These developments have also affected the financing of certain public policies whose aim it is to guarantee equal opportunity, including education and training. Moreover, the decline in living standards for specific populations and regions, together with complications in public financing, has often fuelled extremist movements across Europe ultimately weakening political systems and national unity.
To achieve a fairer, more dynamic, and more sustainable growth, the contract between European nations needs to be reexamined and reinforced. To leave to individual nation states alone to manage the social consequences of the ongoing changes, whether the real or imagined products of European policies, might constitute a threat to the European project as a whole.
It is neither realistic nor desirable that the chief responsibility for social policies be reattributed to the European Union. But supranational action is justified where it is more effective. Additional European-level activity would prove advantageous in four major fields: avoiding lowest common denominator outcomes in the realms of labour laws, taxes and wages; better targeted support for individuals, industries and regions subject to the stresses of structural change; encouraging geographic mobility; and, finally, facilitating other joint actions when effectiveness requires.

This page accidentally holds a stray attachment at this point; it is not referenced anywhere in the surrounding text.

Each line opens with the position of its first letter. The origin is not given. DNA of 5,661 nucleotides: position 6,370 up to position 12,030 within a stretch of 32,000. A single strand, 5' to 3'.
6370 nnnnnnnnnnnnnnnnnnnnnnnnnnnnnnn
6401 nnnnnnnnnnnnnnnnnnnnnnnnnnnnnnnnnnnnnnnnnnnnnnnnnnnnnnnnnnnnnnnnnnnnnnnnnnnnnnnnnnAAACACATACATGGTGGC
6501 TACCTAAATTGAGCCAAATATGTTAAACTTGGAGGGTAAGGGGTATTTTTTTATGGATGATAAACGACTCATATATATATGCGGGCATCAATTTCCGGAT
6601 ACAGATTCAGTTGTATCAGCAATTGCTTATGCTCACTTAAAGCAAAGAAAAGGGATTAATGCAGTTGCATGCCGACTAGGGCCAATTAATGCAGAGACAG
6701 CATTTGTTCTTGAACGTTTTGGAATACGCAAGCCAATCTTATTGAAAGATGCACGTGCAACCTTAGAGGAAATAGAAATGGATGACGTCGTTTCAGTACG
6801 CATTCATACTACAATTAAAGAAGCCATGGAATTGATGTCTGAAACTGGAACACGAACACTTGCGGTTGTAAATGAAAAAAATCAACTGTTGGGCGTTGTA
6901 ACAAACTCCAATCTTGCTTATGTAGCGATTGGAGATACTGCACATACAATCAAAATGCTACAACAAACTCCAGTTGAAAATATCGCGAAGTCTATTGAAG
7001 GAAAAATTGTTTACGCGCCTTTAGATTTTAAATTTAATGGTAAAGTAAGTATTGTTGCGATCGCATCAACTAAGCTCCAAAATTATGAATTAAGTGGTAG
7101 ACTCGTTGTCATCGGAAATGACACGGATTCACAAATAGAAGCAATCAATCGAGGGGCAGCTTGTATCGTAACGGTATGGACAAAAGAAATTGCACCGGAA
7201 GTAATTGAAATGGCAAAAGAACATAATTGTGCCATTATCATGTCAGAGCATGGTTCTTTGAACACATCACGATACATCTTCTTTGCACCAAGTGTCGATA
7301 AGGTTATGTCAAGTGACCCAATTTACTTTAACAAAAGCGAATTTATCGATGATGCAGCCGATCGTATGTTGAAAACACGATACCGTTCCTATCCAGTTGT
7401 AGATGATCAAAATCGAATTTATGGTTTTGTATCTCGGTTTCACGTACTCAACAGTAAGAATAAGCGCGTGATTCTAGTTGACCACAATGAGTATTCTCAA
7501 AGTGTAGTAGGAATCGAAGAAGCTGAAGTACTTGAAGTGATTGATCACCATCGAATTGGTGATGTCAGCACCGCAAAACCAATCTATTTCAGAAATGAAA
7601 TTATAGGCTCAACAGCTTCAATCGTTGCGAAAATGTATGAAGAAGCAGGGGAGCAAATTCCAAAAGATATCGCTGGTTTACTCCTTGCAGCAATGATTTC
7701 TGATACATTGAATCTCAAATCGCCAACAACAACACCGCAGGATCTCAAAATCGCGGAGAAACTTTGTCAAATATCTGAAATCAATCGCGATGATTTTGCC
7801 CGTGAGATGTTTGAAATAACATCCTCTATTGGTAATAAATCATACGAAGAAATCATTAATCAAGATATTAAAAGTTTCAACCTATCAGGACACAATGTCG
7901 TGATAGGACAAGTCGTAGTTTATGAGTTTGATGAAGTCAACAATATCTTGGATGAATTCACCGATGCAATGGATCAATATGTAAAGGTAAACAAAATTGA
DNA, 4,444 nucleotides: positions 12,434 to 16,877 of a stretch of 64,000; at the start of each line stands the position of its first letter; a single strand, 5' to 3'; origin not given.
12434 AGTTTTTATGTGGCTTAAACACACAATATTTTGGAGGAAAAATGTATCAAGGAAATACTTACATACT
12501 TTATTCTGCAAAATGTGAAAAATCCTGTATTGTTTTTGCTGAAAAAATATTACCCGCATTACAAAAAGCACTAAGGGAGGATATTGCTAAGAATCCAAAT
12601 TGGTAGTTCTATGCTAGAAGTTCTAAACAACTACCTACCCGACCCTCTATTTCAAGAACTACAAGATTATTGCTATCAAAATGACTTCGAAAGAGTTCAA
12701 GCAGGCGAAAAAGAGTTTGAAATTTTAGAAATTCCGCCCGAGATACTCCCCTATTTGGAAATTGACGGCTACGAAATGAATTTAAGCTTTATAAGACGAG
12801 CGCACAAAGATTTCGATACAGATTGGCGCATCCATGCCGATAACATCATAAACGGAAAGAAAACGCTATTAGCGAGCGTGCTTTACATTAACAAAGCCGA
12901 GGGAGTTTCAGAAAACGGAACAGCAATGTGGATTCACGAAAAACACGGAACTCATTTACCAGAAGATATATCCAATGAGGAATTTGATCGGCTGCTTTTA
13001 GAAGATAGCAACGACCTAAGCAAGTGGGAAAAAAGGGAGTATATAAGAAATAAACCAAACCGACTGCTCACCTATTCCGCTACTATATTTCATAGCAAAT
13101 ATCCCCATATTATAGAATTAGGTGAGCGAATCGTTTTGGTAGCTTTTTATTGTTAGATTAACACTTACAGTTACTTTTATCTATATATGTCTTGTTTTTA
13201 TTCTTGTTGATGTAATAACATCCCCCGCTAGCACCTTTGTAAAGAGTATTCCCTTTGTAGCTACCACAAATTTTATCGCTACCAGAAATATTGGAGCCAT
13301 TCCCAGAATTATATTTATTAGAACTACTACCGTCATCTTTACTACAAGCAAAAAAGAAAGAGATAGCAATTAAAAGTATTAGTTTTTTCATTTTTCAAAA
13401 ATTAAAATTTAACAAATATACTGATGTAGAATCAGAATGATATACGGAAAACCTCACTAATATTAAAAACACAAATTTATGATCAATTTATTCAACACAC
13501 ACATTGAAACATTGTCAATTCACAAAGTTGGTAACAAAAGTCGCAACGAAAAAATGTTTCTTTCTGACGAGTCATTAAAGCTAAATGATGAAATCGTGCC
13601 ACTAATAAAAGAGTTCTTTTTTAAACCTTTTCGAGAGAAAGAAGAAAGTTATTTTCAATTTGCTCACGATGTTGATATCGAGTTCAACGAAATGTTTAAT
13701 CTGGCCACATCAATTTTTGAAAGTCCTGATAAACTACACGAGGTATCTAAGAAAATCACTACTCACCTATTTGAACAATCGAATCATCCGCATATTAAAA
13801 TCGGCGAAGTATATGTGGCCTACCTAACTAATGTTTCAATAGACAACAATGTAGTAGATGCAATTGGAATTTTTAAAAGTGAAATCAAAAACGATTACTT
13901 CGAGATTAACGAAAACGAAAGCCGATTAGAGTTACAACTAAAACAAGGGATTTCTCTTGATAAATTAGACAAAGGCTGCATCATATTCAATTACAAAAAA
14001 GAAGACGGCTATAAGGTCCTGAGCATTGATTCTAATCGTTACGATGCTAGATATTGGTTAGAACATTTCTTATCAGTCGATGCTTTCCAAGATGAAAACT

This policy brief is more than a discussion of general principles. Indeed, it outlines a series of concrete proposals in these four fields listed above. Several of these proposals could be initiated in accordance with the EU’s enhanced cooperation procedure to ensure that social progress would remain unhindered by any blocking minorities. These proposals could be readily accommodated by the budgetary framework now under discussion for European policies, and it could be shaped to avoid putting increased demands on the European taxpayer.